Having, finally, studied the case from every side, and invoking the name of God from whom all just judgments come we pronounce sentence as follows:
That Mr. James Mahew and those for whom he appears, shall be and are absolved from the claim of the English Ambassador, on this condition that should the English Ambassador, within a period to be determined, prove to the satisfaction of the Court that Mr. Mahew has received the 25 thousand crowns due on the purchase of the girdle in the crystal casket, on the surety of the said Ambassador and of Paulo Mariani, then the said Mr. James Mahew shall restore to the Ambassador all the securities named in the deed of April 23, 1592, with all that he has subsequently received from the said Ambassador or Signor Paulo Mariani in regard of their surety, and such restitution shall cancel the deed of April 23, 1592 :—
To the credit of the English Ambassador shall be placed all the acknowledgments of debt for the girdle and casket, which may have been made by the Vaivode of Moldavia :—
But if within the term assigned to him the Ambassador does not produce proof of such payment as aforesaid and in the manner aforesaid, then Mr. James Mahew is at liberty to proceed against him and against Signor Paulo Mariani for the entire payment of the sum due:—
The plaintiff in this suit (the Ambassador) is cast in costs. And though by a contract between the parties, registered in this Chancery, the sentence of the illustrious Ambassador of Venice is accepted as without appeal, nevertheless the Ambassador grants leave to appeal to the High Court of the Quarantia in the noble City of Venice, which shall decide the case, but the appeal must be lodged in the Chancery of the Embassy within three days after the publication of the sentence; and within a second term of three days the appeal must be recovered from the Chancery and sent to Venice by the first post which the Ambassador despatches for Venice. Notice of this shall be served on both parties, and eight days after the appeal has safely reached Venice the parties must present themselves at the proper place to carry out the appeal; otherwise the present sentence remains final, as agreed to by both parties.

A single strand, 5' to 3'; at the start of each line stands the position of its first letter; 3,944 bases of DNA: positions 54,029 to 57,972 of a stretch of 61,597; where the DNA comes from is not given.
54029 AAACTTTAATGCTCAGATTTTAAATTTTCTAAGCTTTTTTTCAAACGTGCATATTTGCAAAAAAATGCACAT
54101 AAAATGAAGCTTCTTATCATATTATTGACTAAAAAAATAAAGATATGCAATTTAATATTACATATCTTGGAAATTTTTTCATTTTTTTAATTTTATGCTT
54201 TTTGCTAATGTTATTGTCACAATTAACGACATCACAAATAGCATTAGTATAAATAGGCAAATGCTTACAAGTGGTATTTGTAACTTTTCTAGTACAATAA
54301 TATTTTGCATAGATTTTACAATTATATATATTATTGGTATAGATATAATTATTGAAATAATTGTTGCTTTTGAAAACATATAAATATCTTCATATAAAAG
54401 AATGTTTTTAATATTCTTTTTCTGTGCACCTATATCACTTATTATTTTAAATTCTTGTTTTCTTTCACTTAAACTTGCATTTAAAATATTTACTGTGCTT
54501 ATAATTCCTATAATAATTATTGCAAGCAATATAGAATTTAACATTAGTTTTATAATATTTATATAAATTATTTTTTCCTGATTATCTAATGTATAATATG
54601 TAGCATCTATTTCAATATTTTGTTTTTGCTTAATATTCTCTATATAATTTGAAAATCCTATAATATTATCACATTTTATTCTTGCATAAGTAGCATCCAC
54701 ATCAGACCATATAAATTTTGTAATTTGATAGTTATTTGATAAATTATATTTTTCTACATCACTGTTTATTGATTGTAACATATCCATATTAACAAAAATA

And so let it be registered.
1594. On the 17th June in the Vineyards of Pera, the present sentence was published in the presence of Signor Demosthenes Carerio, the Reverend Bernardin Brunori, Signor Nicolò d'Elia of Venice, and of many others in the open Chancery of the illustrious Ambassador.
1594. 20th June. At the instance of Mr. James Mahew, we inform you Giorgio Sanguinazzo, attorney for the Ambassador of England and also representing Signor Paulo Mariani, that within to day you must have paid or secured the costs of the trial, and lodged your appeal, if you intend to make one, against the sentence of the 17th inst., in favour of Mr. James Mahew, otherwise execution will be granted.
The above notice was served on Signor Giorgio Sanguinazzo in the presence of the English Ambassador, who declined to receive it until the Ambassador of Venice shall have registered his appeal and given him a copy; the Ambassador of England declared that as for the costs he declined to pay them as the sentence was arbitrary.
Enclosed in Despatch of June 20. 294. My Lord Ambassador,